What are Assurance Work and Its Significance?
Assurance service is basically an independent specialist service, usually offered by Certified or Chartered Public Accountants or Chartered Accountants, to the benefit of policyholders, usually with the aim of enhancing the context or data so that decisions can be made more wisely, and hopefully more cheaply. This includes assurance services for landlords, homeowners, car insurers, life insurance, employers and public bodies. The most commonly quoted areas in which assurance is offered include tax, litigation support, contract protection, regulatory, compliance and audit support.
There are many ways in which accountancy firms can provide assurance services. The most common types include assurance of completeness and correct financial information and provision of audits. There are two types of assurance, namely, financial summary and assurance of completeness. Financial summary assurance provides the key balances and other relevant financial information on an accounting period. A thorough accounting practice incorporates a wide variety of techniques, such as internal and external audits.
An internal auditor, also called a certified public accountant, is a professional who is either commissioned by an organisation or employed by one of the organisations that it represents. The internal auditor’s main function is to review the effectiveness of the management of the organisation’s policies and practices, and the operation of its internal controls. The objective of the internal audit is to provide the CPA with reliable and accurate external reports on the functioning of the organisation. Internal audits are sometimes also undertaken by the CPA when he is requested to inspect or test specific procedures, or to investigate the cause of a particular incidence.
There are two main types of assurance provided by an external auditor. They are management assurance of compliance. Management assurance is the opposite of compliance assurance. In the former, the assurance is that the organisation has effective and efficient policies and practices in place to comply with the requirements of the resolutions of the internal audit. The objective of this assurance is to ensure that the organisation can meet the regulatory and supervisory requirements set out by the resolutions.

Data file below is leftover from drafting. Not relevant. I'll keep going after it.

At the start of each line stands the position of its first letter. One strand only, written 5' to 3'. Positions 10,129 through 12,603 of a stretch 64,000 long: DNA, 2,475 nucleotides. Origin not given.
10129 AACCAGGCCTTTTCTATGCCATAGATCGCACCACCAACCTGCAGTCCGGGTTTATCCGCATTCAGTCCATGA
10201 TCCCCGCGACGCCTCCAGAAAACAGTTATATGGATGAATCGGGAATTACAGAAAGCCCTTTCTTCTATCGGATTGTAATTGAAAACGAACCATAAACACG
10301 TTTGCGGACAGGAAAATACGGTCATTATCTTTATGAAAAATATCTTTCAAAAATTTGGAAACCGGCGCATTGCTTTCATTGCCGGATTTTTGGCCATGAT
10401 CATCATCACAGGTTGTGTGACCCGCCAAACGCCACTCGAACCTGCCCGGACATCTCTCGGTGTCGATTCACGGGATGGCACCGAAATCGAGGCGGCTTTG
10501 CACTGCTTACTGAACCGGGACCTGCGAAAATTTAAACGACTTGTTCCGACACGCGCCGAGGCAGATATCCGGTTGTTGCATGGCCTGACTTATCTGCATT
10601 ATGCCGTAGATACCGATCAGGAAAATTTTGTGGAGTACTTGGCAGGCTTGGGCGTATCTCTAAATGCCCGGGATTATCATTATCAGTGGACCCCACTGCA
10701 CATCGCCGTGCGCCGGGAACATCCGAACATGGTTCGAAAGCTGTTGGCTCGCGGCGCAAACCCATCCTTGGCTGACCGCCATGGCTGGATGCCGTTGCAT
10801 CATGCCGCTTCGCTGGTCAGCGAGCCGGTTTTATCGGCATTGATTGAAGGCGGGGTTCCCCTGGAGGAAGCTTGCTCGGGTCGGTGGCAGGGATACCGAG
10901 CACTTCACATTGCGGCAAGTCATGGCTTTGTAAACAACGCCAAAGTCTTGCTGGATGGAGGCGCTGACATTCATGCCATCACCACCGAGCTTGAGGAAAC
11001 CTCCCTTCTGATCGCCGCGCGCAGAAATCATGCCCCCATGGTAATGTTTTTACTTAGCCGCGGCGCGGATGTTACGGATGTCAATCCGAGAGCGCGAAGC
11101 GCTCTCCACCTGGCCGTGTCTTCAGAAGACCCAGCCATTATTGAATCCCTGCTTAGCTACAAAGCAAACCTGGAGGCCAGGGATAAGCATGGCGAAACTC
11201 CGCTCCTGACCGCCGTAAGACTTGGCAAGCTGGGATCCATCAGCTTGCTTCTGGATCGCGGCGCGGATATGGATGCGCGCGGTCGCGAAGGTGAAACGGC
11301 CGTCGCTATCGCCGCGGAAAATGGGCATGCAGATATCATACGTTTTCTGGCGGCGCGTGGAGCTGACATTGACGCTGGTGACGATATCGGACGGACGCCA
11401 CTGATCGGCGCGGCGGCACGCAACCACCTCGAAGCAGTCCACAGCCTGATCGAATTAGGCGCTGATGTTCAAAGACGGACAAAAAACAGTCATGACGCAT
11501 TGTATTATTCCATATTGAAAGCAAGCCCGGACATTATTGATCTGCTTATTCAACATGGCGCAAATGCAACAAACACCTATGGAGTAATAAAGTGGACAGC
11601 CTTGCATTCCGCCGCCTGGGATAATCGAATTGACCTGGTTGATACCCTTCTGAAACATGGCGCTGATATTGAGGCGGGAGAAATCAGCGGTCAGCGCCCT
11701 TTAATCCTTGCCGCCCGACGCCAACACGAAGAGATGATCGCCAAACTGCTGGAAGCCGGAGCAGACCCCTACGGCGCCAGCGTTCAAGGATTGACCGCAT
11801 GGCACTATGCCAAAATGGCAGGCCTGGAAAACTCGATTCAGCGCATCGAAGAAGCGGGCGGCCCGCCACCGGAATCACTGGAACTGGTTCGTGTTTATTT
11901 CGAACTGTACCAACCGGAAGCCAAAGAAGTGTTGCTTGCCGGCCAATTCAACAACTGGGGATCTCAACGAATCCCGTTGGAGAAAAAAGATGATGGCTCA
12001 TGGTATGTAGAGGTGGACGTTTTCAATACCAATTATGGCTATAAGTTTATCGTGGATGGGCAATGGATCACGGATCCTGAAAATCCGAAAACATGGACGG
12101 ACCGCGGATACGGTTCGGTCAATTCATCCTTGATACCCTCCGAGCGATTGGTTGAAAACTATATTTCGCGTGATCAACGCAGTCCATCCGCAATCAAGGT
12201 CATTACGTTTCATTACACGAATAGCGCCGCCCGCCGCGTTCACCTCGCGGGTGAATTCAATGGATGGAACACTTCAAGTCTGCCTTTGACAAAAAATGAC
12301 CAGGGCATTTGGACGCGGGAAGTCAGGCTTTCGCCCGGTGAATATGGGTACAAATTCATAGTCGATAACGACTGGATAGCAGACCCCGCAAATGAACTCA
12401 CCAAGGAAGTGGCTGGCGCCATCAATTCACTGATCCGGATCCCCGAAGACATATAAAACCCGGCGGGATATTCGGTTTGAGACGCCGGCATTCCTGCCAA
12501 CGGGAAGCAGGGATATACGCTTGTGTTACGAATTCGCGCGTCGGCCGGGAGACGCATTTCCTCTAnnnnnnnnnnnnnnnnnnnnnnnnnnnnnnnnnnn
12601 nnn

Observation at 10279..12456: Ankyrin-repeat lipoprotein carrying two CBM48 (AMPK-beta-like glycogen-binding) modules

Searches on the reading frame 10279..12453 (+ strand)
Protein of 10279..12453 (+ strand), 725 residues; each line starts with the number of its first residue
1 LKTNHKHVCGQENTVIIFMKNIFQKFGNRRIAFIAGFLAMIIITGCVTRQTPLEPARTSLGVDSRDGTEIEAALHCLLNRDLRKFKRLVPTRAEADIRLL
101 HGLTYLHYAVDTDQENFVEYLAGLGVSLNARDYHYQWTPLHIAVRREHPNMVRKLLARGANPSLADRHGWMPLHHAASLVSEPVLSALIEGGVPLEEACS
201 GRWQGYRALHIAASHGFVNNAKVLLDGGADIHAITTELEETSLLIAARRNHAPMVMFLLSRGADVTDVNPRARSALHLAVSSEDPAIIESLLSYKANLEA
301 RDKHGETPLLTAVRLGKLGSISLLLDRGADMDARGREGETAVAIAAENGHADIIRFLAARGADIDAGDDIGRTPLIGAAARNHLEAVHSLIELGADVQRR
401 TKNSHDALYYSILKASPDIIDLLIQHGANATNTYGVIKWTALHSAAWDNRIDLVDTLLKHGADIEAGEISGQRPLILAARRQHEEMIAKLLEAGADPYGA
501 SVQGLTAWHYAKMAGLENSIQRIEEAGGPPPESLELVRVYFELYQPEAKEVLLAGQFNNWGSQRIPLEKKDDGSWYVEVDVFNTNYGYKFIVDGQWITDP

Compliance assurance is different to management assurance. In the former, the assurance is that the policies and practices of the organisation will be held to the highest standards possible in order to ensure that the CPA can provide reliable and accurate supervisory and audit services. As regards quality, this is related to both quality management principles, which are designed to achieve the achievement of high quality control. Supervisory principles refer to the principles governing the relationship between the CPA and his/her client organisation. These include principles relating to integrity, ethics, knowledge transfer, communication, quality control and other areas. This assurance relates to the delivery of the best supervisory and audit services, and therefore requires strong commitment, effective and efficient communication, and the ability to demonstrate competence.
The term assurance can also have a more specific meaning in the context of internal audit. In order to qualify as an assurance of internal audit, a CPA must have completed the CPA examination. The examination requires passing an examination covering a large number of issues dealing with accounting principles, auditing practice, principles of accounting and Auditing Standards. There are several other requirements for certification by one of the three professional bodies, the Institute of Chartered Accountants in England (ICCA / Chartered Certified Accountant), the Society of Chartered Accountants in Scotland (SCAN Scotland) or the Institute of Chartered Accountants in Wales (ICAW / ICAW). In order to meet the additional requirement of the Special Assurance Program, an individual needs to have at least five years experience in a similar role. For individuals who hold auditing responsibilities, assurance is a key requirement.
A key function of assurance is to provide clients and internal controls with assurance regarding the completeness and accuracy of the information contained in the financial statements and reports. It is the responsibility of the assurance provider to perform due diligence and conduct adequate investigations of the procedures followed by management in assessing the risk of errors and omissions. It is the further responsibility of the assurance provider to perform timely and periodic evaluation of the effectiveness of internal controls. Auditors try to identify any weaknesses in the control system that could result in errors or incomplete information, which would then allow the control system to be made more effective.
The assurance that comes with assurance providers is important to the financial reporting process because it serves as a proof that the processes undertaken by the company to meet the requirements of the regulatory body. An organization that is confident enough to provide support for its auditors ensures that the regulatory body is able to rely on the company to provide reports that are free from errors. This assurance also acts as a deterrent to organizations that might want to take advantage of the regulatory body’s need for assurance. The assurance that the company provides supports the continued operation of the financial reporting process and the assurance also helps to guarantee the financial stability of the organization.